Instead of worrying about your IT personnel learning skills and working to prevent their focus from becoming myopic and narrow, a managed IT services solution provides you with a large team that is always current with top level certifications and skills across the technology spectrum.
4. Are you having a hard time managing and maintaining current IT infrastructure?
This question is another one that often sparks the managed IT services conversation. A business executive knows that their IT infrastructure is aging, and knows that they need to make changes, but struggle to understand exactly what needs to be changed or how. Then they are concerned the changes they make will just need to be revisited in a year or two, or that they will choose the wrong type of solution and it will not fix the original problem.
By consulting with an IT expert, one that has likely come across the same challenges in your industry, you will gain insight into what is truly necessary and what is standard for your business. They can also help you determine which pieces of equipment need to be replaced, moved to the cloud, or what may be repurposed to save money.
5. What is your company’s growth strategy and how will your technology support it?
Ultimately, your technology has to contribute to your success and should not be the thing that is holding you back. If your company is prepared to grow, but you are unsure of whether your infrastructure can support it, or if you don’t know how you will support your technology from multiple locations, managed IT services can help.
Many of the businesses we work with turn multiple locations into an advantage rather than a challenge. For example, it may be in your organization’s best interest to set up specialized disaster recovery solutions using your multi-location footprint. We also have the expertise to ensure that each branch is connected to facilitate easy communication between employees, using collaboration tools like Microsoft teams.
6. Are you able to focus on core business objectives with confidence that your I.T. management will support them?
Business technology is incredibly time consuming to plan and difficult to keep up-to-date. Managing IT is not what you want to be doing day-to-day for your business. You want to focus and expand on the core purpose of your organization to meet your goals or the goals of your owners or board. Your IT should aid in your business growth, and it should be managed in a way that allows you to get back to the foundation of your business.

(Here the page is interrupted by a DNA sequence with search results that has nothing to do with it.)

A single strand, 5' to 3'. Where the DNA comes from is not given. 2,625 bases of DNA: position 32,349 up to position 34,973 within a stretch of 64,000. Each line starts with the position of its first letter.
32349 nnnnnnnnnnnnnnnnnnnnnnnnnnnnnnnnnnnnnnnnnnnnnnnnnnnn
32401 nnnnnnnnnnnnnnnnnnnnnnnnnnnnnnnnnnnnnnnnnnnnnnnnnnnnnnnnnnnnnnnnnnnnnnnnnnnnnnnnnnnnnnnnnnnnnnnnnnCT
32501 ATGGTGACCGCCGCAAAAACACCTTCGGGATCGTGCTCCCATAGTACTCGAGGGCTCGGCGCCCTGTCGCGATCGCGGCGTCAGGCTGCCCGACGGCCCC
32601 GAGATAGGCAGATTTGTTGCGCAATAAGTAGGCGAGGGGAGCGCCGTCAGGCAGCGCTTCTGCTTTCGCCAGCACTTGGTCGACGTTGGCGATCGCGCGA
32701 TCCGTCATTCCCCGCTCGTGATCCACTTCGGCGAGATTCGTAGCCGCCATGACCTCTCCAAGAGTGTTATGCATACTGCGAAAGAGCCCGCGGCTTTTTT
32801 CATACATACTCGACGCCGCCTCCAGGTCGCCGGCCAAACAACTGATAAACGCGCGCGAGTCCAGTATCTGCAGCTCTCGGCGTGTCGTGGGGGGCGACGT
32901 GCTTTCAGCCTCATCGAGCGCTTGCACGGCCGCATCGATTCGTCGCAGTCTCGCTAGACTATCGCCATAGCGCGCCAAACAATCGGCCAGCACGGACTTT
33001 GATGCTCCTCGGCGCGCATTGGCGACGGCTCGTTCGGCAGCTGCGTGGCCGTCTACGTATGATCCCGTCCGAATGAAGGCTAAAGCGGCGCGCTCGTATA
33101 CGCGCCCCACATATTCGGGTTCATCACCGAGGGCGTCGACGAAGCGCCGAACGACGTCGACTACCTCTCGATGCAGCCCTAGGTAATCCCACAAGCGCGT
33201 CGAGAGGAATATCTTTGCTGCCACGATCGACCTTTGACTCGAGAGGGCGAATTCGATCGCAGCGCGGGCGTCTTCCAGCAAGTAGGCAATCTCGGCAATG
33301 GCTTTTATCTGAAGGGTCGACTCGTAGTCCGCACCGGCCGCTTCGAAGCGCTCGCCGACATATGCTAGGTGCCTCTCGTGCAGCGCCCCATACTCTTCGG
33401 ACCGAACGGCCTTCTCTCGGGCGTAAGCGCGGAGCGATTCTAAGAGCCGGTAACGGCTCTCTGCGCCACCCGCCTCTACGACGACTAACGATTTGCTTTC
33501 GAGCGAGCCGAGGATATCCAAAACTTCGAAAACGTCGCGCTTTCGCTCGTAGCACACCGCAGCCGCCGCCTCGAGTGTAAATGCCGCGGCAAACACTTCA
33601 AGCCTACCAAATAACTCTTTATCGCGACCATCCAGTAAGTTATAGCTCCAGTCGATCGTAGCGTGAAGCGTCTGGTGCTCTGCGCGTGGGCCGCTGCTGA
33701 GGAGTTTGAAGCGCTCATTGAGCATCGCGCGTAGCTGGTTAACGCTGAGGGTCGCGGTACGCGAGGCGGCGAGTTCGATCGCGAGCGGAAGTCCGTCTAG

This is one of the essential purposes of a Managed Services Provider, and one of the biggest reasons organizations choose to outsource their IT. When you are confident in who is managing your technology, and how it is being managed, you can get back to focusing on your business.
7. Are you confident in your cybersecurity posture?
While no longer overlooked at the same level it was years ago, cybersecurity is an essential part of your technology strategy. This is not a fair burden to put on your internal IT department, as they do not have the bandwidth or qualifications to outline your security posture. Furthermore, having someone inexperienced in cybersecurity leaves your business vulnerable to the many forms of cyber threats that exist today. Using a managed services provider can often mean improving your security posture as well, if the MSP has a team dedicated solely to your cybersecurity, and a virtual chief security officer to create a strong cybersecurity posture for your organization.
A managed IT services partnership can be extremely beneficial for a business that needs to stay on top of their technology in order to foster business growth, but is unable or not interested to maintain that technology with an in-house IT team. The above managed services qualifying questions should help you decide if a Managed Services Provider would be right for your organization.
Editor’s Note: This post was originally published in July of 2013, updated in 2020, and has since been updated for accuracy and relevance.